Does a Roth IRA Solve the "Taxflation" Problem?

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Does a Roth IRA Solve the "Taxflation" Problem?

Post by gmaynardkrebs »

Due to what is sometimes called "taxflation" or the "inflation tax," the portion of the capital gain from stocks or the interest from bonds that is due purely to inflation is taxed as though it were a real gain. For example, if your stock or mutual fund goes from $10/share to $100/share, you recognize $90 of gain when you sell, even if $45 of that gain is really due to inflation. With bonds, the inflation component of the interest is taxed the same as the "real" component. In a TIRA or 401K, it's the same thing. When you withdraw it, all of the gains made over the years are taxed as real gains, even if a large part of it is simply due to inflation.

It may be that the indexing of tax brackets for inflation has all or partially solved this problem, but I'm having a hard time figuring it out. If there is still a problem, would a ROTH IRA avoid the inflation tax, because you never again pay taxes on any gains, in effect, eliminating the impact of inflation.
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Re: Does a Roth IRA Solve the "Taxflation" Problem?

Post by WhiteMaxima »

Yes it will solve some. If you have a 100k investment in Trad IRA, it grow to 1 mil when you retire. because of progressive tax rate, you would have to pay huge % tax (32% let's say). Suppose you rollover 100kTrad IRA into Roth, depend on your marginal rate at the time (let say 20%). Then the future tax rate will drop to zero. It all depend your current tax rate and future tax rate.
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Re: Does a Roth IRA Solve the "Taxflation" Problem?

Post by aspiringboglehead »

gmaynardkrebs wrote: Fri Mar 29, 2019 11:17 am Due to what is sometimes called "taxflation" or the "inflation tax," the portion of the capital gain from stocks or the interest from bonds that is due purely to inflation is taxed as though it were a real gain. For example, if your stock or mutual fund goes from $10/share to $100/share, you recognize $90 of gain when you sell, even if $45 of that gain is really due to inflation. With bonds, the inflation component of the interest is taxed the same as the "real" component. In a TIRA or 401K, it's the same thing. When you withdraw it, all of the gains made over the years are taxed as real gains, even if a large part of it is simply due to inflation.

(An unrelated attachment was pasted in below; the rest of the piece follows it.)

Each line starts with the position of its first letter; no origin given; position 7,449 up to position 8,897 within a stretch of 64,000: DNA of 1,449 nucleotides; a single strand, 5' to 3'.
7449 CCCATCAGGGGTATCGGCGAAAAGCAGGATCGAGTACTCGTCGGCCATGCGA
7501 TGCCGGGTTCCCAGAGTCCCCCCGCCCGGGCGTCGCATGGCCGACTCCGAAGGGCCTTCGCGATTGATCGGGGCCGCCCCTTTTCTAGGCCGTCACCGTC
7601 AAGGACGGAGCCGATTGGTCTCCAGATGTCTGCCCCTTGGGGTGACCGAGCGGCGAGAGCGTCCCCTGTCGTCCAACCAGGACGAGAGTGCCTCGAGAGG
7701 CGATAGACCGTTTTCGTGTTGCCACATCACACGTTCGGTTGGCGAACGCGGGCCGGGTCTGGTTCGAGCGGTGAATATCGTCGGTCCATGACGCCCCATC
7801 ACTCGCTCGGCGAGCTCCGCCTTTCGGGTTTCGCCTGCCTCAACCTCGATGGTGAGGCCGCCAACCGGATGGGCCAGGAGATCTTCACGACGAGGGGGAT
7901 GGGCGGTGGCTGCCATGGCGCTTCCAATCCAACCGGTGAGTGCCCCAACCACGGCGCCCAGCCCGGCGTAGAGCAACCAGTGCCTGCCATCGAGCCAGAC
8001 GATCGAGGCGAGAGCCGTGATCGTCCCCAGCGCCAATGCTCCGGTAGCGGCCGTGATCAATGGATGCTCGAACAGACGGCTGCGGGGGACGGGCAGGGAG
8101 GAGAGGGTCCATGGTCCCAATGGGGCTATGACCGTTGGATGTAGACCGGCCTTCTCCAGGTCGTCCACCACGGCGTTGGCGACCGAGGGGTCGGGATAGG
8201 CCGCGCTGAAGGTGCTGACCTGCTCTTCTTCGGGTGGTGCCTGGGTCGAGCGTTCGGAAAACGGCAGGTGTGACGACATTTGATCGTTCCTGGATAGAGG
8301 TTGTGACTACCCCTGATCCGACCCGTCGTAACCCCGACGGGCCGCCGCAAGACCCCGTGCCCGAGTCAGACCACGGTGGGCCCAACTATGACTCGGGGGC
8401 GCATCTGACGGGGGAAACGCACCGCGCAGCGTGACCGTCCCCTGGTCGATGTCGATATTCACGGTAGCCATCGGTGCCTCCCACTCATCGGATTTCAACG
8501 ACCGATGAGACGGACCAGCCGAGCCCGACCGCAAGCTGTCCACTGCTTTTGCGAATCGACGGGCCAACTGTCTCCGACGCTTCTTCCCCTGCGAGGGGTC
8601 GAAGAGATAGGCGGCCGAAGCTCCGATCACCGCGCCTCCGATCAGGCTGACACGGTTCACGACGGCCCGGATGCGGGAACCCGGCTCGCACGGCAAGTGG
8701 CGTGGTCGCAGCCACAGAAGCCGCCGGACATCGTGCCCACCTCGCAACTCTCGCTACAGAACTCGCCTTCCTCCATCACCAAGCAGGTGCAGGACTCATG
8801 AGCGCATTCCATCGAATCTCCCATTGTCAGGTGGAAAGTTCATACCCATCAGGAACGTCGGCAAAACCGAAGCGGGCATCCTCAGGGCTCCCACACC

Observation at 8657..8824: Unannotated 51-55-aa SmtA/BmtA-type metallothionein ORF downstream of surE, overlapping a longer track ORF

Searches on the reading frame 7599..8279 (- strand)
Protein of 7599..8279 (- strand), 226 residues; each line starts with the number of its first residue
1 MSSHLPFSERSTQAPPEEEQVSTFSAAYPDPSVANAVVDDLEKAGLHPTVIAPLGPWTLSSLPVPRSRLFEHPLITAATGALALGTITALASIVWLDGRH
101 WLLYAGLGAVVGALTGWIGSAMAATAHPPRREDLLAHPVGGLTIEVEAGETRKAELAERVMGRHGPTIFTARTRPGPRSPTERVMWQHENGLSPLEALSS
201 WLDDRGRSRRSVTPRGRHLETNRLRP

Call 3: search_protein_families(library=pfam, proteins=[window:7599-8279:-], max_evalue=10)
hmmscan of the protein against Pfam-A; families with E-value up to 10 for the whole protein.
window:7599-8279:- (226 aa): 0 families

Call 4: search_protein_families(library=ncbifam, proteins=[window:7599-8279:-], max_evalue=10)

It may be that the indexing of tax brackets for inflation has all or partially solved this problem, but I'm having a hard time figuring it out. If there is still a problem, would a ROTH IRA avoid the inflation tax, because you never again pay taxes on any gains, in effect, eliminating the impact of inflation.
Yes. The portion of the tax you're referring to arises only from tax on savings (so for example under a pure wage tax, or pure consumption tax, it would not exist) -- i.e., on the growth of savings to match inflation. Roth IRAs and other Roth accounts eliminate the tax on savings for a portion of people's portfolios.

By contrast, indexing the income-tax brackets for inflation doesn't eliminate this component of tax. You would still have gains on savings just to keep pace with inflation that you would not have had without inflation. For example, say you have $100,000, inflation is 100%, and you keep pace exactly with inflation. You therefore have taxable income of $100,000. Even if your highest marginal bracket now starts at (say) $60,000 rather than or $30,000, you are still paying tax that results from inflation.

(For whatever it's worth, I'm not convinced this component of taxation actually a problem; whether it is or not depends on political matters best left out of discussion here.)
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Re: Does a Roth IRA Solve the "Taxflation" Problem?

Post by Ketawa »

Ignoring contributions limits and second order effects, and keeping tax rates constant, Roth and Traditional accounts are equivalent savings vehicles. There is nothing special about a Roth account that allows it to avoid "taxflation" vs a Traditional account. That is caused by how you are framing the scenario. If you view taxation of Traditional withdrawals as deferred taxes on income (that is, after all, what it is for), then it is no longer a tax on the growth. Or consider a Roth account to be an upfront way to pay your tax, and subject to the taxflation tax just like the Traditional account.